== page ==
More than a quarter million Danes went into lockdown Friday in a northern region of the country where a mutated variation of the coronavirus has infected minks being farmed for their fur, leading to an order to kill millions of the animals.
Prime Minister Mette Frederiksen said the move was contain the virus, and it came two days after the government ordered the cull of all 15 million minks bred at Denmark’s 1,139 mink farms.
In seven northern Denmark municipalities with some 280,000 residents sport and cultural activities have been suspended, public transportation has been stopped and regional borders have been closed. Only people with so-called “critical functions” such as police and health officials and different authorities are being permitted to cross municipal boundaries.
People in the region have been urged to to be tested. As of Saturday, restaurants must close, and school students from fifth grade and up will switch to remote learning Monday.
“We must knock down completely this virus variant,” Health Minister Magnus Heunicke said Thursday, adding that the mutated virus had been found in 12 people — 11 in northern Denmark and one in western Denmark.
Last month, Denmark started culling millions of minks in the north of the country after COVID-19 infections were reported among the stock there. Nationwide, at least 216 out of the 1,139 fur farms in Denmark have now been infected.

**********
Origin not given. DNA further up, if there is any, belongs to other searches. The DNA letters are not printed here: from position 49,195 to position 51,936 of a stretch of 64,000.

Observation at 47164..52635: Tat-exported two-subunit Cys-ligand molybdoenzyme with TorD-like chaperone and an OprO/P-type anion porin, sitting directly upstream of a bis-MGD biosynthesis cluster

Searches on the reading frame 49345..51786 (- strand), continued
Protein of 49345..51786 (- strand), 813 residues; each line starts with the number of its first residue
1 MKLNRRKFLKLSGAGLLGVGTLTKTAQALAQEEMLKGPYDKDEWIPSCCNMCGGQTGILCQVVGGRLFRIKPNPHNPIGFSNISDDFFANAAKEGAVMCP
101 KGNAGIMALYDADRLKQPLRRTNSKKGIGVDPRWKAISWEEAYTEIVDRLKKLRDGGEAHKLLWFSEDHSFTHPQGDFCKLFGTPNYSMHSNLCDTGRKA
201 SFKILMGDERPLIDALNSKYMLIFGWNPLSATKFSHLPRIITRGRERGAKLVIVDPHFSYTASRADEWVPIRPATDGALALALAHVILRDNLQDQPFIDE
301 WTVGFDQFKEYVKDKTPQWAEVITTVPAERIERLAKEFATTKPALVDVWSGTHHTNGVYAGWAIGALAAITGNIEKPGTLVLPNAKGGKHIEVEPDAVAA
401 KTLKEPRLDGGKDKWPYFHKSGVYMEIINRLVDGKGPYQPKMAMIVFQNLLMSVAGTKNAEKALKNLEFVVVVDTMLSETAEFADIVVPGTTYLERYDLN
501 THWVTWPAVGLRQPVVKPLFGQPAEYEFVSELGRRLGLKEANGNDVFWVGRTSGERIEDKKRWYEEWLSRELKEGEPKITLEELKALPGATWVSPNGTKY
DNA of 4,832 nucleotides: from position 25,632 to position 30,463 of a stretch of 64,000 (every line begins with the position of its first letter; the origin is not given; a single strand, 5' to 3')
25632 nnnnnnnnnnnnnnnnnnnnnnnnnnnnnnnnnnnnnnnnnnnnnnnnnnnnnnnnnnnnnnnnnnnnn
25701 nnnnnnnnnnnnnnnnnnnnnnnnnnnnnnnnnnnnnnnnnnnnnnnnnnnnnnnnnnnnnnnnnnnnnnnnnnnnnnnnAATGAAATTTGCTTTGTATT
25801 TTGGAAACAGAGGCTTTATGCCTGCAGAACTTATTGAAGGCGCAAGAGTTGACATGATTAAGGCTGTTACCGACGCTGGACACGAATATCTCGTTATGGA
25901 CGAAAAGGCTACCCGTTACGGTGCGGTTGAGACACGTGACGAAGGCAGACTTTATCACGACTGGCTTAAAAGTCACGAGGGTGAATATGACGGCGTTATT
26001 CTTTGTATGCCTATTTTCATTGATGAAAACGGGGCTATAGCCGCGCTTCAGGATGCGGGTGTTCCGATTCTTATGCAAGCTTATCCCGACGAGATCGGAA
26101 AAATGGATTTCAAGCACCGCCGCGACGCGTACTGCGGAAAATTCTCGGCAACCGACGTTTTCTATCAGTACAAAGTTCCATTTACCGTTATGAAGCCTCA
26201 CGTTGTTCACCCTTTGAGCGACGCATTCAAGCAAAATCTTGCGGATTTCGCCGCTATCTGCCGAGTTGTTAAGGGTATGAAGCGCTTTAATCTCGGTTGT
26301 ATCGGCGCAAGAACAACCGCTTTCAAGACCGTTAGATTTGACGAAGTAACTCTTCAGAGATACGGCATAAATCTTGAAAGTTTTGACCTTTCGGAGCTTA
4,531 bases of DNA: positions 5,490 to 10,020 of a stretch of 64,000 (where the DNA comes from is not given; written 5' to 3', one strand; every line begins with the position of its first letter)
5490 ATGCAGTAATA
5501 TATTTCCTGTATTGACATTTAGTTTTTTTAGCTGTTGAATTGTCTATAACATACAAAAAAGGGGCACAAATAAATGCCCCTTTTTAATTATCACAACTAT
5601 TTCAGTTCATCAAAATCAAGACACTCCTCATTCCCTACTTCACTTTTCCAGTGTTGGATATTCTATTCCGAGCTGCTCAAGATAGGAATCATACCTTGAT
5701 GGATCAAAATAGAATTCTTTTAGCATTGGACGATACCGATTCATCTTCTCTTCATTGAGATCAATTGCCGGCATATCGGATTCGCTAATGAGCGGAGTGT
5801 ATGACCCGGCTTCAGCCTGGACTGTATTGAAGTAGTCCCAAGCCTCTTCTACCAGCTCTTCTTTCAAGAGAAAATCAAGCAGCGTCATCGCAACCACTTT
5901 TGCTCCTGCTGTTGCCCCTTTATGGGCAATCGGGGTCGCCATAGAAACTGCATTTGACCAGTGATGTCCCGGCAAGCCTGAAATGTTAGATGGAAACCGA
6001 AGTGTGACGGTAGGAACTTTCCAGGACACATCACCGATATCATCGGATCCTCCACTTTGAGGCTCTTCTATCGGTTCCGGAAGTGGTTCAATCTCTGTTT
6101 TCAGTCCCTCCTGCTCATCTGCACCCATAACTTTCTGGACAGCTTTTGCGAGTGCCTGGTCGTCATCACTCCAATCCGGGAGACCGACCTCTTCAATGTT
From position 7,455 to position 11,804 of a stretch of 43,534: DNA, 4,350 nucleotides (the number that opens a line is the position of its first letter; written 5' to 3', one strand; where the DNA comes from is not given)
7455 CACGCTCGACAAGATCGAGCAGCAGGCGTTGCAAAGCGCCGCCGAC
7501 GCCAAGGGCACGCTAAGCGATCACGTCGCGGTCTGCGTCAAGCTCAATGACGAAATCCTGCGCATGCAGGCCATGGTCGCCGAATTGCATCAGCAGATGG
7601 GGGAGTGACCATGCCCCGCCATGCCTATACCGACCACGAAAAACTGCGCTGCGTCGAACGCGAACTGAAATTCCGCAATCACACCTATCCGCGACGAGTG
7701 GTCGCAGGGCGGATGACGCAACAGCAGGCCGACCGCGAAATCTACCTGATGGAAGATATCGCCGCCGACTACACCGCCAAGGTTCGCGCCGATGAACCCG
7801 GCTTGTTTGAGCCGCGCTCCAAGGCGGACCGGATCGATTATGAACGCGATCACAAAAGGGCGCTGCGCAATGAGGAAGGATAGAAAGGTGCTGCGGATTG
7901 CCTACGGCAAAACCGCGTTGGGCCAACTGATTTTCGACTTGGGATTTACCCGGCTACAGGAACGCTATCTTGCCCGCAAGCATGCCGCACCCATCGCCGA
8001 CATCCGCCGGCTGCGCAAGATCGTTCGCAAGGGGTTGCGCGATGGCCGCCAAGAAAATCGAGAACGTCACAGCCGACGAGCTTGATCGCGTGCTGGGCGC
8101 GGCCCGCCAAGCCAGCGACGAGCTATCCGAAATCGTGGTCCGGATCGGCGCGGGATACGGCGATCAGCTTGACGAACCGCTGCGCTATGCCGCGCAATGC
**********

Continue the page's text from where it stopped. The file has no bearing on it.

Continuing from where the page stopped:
The coronavirus evolves constantly and, to date, there is no evidence that any of the mutations pose an increased danger to people.
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Kaare Moelbak of Statens Serum Institut, a government agency that maps the coronavirus in Denmark, said the virus variant was registered in August and September, and no mutations have been found since, so it was not known if it “still exists."
Denmark, the world’s largest mink fur exporter, produces an estimated 17 million furs per year. Kopenhagen Fur, a cooperative of 1,500 Danish breeders, accounts for 40% of the global mink production. Most of its exports go to China and Hong Kong.
Danish fur farmers have said the cull may spell the end of the industry in the country.